In ancient times, when man discovered the saw and axe, and using these tools, was able to fashion a wheel from wood, this was considered the ultimate in human progress. History showed, however, that it was just the beginning. When the industrial revolution ushered in the technological age, man started to fashion hard metals into new and wondrous forms. Once again it was thought that this was as far as he could go.
But it was not. The coming of the space age showed that there is a higher degree of perfection, made possible by space technology, which had previously eluded man. In the industrial age, for instance, goods were manufactured on earth. The pollution and density of the earth’s atmosphere, however, was not conducive to the production of certain goods, such as highly sensitive medicines. Now, with what Dr James Beggs, administrator of NASA, calls the ‘extraordinary success’ of the US space shuttle experiments, plans are afoot for ‘space manufacturing’ or putting factories into orbit.
There appears to be no limit to the progress which man can achieve in this world; whenever one stage is reached, another lies in wait.
The first such factory, as the Hindustan Times reported on March 31, 1984, aimed at producing medicines of a quality and purity that would be impossible on the earth’s surface, is to be launched in 1986. The report continues, “The secret of the likely success of space manufacturing lies partly in weightlessness. Because of the downward pull of gravity, it is impossible on the earth’s surface to produce anything perfectly round and perfectly pure.”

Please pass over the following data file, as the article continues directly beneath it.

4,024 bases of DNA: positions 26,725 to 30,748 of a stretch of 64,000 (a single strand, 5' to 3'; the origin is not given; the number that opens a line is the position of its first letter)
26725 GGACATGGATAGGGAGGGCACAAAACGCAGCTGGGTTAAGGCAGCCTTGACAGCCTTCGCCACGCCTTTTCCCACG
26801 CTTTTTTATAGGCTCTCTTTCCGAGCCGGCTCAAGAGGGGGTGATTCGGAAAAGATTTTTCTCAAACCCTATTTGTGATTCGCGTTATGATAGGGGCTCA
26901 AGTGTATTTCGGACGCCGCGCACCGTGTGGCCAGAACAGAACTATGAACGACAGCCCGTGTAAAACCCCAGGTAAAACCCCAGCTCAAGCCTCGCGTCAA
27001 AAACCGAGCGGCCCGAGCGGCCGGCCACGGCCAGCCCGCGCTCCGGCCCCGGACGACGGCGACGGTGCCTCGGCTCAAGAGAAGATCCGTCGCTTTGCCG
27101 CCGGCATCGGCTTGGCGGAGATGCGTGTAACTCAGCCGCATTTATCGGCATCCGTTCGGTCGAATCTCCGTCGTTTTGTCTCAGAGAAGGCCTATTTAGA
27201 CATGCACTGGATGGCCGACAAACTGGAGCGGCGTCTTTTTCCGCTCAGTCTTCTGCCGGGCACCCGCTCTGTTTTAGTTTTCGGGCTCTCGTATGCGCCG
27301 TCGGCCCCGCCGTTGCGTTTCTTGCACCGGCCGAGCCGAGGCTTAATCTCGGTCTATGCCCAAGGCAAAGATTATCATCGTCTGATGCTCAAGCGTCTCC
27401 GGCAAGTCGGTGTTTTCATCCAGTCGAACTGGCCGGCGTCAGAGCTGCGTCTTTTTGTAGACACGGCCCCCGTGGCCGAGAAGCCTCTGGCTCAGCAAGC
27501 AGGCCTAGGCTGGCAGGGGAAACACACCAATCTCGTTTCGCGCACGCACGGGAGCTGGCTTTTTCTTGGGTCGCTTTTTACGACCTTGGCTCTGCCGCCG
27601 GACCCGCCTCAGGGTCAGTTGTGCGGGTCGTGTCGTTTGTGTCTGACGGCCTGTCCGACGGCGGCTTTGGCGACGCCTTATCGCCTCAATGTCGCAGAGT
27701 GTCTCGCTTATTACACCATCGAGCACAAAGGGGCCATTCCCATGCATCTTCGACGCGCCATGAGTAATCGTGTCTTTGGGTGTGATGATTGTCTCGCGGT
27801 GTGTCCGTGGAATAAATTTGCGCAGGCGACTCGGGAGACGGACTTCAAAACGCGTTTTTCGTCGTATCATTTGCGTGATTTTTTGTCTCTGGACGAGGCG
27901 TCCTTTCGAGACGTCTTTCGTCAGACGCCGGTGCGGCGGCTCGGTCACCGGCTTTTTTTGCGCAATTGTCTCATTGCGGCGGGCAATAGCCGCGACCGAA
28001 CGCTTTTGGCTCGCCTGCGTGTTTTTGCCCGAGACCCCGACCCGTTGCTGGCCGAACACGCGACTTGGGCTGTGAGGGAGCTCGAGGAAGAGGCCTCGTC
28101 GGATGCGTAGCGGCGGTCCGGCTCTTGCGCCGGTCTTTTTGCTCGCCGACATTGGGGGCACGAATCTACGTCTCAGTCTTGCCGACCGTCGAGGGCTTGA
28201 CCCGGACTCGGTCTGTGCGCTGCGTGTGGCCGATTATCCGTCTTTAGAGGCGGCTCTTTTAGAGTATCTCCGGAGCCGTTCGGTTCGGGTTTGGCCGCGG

The space age, then, has brought in a new standard of perfection, one that lies in weightlessness rather than in the density of the atmosphere in which we live. With every new advance in technology, a new, previously unimaginable, degree of perfection emerges. This seemingly unending sequence of advances makes it easy for us to understand the nature of Paradise. Paradise is where perfection reaches its ultimate stage. If progress in the limits of perfection is possible in the human world, then there is no reason why a further, supreme degree of perfection should not be possible in the world of God. There appears to be no limit to the progress which man can achieve in this world; whenever one stage is reached, another lies in wait. But when man enters the world of God, perfection will reach a supreme and unsurpassable stage, for “to the Lord is the final goal.” (Quran, 53:42)